Iraq: A Depleted Generation
Photographs and text by J.B. Russell
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At the very best a moratorium on depleted uranium weapons should be put into place until we know for certain the real effects on people and the environment.

The border guard began insisting that I take the AIDS test. "But I’m leaving the country" I said. "And I have an exemption written on my visa in my passport". "Everyone must take the test", he said but..." I understood that he merely wanted the $50 charge that one must pay for taking the obligatory test, but I was out of money and I was tired of doling out baksheesh for everything. Just then a desert storm whipped up and without warning dust enveloped everything. The border guard turned and ran toward the building a few meters away which was no longer visible. My driver and I quickly jumped in the GMC suburban and hurredly drove off toward Amman.


Even more extraordinary, among these three families is the case of Ataalla Mohammed. He served in an artillery post that was repeatedly bombed during the war. He has four children. His eldest son, born before the war, is 12 years old and is perfectly healthy. All three of his subsequent children born after the war are blind. Mr. Mohammed also insisted on feeding me, though he didn’t threaten to kill me. While we ate the hastily prepared, delicious lunch he continuously apologized for serving me such a simple meal. He said that even when people came from the next village to visit they slaughtered a lamb. I had come all the way from Europe and he only offered me copious amounts of chicken, rice, vegetables, breads, yogurt and never ending supplies of chai. Despite being an American journalist, this was typical of the genuine hospitality that I found throughout Iraq.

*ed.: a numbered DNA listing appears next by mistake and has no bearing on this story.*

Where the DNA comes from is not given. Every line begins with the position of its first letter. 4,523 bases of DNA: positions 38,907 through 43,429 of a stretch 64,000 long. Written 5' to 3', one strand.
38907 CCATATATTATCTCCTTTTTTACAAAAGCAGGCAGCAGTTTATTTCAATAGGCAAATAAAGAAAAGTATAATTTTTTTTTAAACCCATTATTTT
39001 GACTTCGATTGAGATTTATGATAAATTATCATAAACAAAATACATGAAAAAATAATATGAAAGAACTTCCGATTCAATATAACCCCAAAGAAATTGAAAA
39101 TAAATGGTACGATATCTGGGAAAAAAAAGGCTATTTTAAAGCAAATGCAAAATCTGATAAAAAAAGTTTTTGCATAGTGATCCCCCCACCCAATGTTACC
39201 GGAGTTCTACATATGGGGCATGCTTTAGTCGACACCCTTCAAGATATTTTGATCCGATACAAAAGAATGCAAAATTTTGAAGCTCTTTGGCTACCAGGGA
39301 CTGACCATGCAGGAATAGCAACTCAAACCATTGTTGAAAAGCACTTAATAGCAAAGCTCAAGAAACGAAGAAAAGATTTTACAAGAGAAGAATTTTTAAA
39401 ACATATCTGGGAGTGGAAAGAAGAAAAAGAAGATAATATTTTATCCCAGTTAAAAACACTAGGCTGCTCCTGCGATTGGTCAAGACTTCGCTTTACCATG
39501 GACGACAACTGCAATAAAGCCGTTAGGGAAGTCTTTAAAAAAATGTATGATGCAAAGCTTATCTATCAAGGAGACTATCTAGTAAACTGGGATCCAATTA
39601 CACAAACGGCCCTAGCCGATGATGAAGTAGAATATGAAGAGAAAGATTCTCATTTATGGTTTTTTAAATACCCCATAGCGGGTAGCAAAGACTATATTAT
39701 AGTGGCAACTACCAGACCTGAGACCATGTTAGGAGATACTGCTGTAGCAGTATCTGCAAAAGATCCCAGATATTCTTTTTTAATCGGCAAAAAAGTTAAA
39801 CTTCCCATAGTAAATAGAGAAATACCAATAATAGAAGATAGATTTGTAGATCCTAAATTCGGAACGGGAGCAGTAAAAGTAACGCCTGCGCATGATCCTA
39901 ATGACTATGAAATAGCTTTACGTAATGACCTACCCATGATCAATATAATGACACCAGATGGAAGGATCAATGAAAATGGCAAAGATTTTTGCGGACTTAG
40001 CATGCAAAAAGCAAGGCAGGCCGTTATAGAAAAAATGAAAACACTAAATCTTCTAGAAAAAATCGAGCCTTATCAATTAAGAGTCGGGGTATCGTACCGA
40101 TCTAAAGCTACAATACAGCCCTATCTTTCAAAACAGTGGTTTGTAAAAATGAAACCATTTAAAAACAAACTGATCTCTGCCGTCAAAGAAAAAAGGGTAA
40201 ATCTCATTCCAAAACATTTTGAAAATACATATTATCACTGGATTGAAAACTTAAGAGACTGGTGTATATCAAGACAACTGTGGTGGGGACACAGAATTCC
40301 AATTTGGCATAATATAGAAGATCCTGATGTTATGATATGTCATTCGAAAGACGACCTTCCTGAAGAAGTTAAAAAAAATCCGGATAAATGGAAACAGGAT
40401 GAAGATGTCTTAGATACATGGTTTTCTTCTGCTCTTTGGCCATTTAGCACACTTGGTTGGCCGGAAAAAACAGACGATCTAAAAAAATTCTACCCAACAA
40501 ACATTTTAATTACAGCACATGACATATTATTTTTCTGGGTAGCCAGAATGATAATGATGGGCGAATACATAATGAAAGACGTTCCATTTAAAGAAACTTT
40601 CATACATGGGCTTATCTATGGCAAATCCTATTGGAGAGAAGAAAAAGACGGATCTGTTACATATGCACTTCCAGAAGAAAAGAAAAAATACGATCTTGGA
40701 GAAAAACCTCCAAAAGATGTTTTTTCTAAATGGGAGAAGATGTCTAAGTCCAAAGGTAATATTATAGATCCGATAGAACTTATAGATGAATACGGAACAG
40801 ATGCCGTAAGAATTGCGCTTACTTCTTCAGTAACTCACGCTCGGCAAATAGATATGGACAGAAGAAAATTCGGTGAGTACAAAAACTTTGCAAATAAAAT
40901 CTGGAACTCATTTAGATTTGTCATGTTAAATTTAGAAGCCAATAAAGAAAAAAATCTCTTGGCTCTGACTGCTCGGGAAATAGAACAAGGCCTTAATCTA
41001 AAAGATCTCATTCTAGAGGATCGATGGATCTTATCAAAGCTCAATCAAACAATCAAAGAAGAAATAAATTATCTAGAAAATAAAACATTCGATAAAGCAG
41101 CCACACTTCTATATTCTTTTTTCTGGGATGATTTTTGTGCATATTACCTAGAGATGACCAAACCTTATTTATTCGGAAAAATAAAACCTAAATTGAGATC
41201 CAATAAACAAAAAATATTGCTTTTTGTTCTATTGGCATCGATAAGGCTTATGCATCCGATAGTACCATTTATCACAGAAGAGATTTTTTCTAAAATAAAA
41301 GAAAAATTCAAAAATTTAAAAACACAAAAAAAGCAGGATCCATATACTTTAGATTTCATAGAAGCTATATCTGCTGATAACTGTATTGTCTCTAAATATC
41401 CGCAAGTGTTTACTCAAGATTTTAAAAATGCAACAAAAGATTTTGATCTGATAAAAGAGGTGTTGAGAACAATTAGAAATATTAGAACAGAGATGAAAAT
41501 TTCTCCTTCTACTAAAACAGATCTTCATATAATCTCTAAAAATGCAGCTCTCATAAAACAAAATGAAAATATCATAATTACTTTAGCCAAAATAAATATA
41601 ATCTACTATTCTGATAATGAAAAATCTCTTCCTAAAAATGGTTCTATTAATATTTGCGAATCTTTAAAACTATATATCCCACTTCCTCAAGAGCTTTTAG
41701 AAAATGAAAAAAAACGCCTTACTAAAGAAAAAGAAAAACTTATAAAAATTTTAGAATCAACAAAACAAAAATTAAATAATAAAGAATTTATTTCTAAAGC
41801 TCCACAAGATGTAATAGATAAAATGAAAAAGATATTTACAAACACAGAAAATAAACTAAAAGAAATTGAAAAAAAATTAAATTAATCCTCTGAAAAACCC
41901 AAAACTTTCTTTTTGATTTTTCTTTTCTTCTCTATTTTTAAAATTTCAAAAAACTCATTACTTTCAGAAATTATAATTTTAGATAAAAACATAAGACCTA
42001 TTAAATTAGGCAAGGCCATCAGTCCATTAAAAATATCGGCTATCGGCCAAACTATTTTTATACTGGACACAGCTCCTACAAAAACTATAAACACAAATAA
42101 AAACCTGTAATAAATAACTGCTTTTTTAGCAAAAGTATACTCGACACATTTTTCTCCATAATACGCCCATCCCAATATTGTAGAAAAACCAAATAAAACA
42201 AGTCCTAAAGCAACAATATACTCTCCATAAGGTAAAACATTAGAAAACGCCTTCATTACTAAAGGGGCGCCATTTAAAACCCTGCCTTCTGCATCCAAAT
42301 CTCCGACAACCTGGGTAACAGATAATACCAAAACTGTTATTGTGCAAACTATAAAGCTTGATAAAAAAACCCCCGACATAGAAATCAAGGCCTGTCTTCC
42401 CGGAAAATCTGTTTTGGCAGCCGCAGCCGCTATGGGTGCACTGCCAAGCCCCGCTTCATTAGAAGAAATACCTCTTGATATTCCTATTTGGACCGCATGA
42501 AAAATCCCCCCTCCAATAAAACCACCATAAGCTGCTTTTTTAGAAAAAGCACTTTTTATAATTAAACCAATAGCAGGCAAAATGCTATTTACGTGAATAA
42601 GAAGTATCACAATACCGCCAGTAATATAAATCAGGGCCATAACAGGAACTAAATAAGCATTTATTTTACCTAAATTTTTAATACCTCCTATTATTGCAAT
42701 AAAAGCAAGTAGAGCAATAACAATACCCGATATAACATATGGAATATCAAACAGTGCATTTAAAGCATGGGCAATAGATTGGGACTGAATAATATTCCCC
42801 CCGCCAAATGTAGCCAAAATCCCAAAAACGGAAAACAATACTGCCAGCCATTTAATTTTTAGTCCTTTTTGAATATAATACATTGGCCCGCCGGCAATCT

As my finances began to dwindle, so too did my stay in Iraq. Once again I headed across the desert toward Jordan. Back at the border I saw my old, talkative friend working his baksheesh magic on another group of journalists. While one of his colleagues was rifling through my bags I thought about the four fingers and what I had seen through my camera’s lens. I thought about the haunting images of human suffering that I hadn’t bothered to photograph but remained in my mind’s eye. Despite all the conflicting things I had heard about depleted uranium, I had seen enough to believe that these weapons likely pose serious risk to human health.

To the health of the soldiers that use them, quite obviously to the health of the soldiers against whom they are used, but also long term hazards to civilian populations and to children who were not even born when the conflict took place. I had seen enough to be convinced that at the very least a comprehensive and independent study, like the one that has been called for by the WHO, should be conducted.

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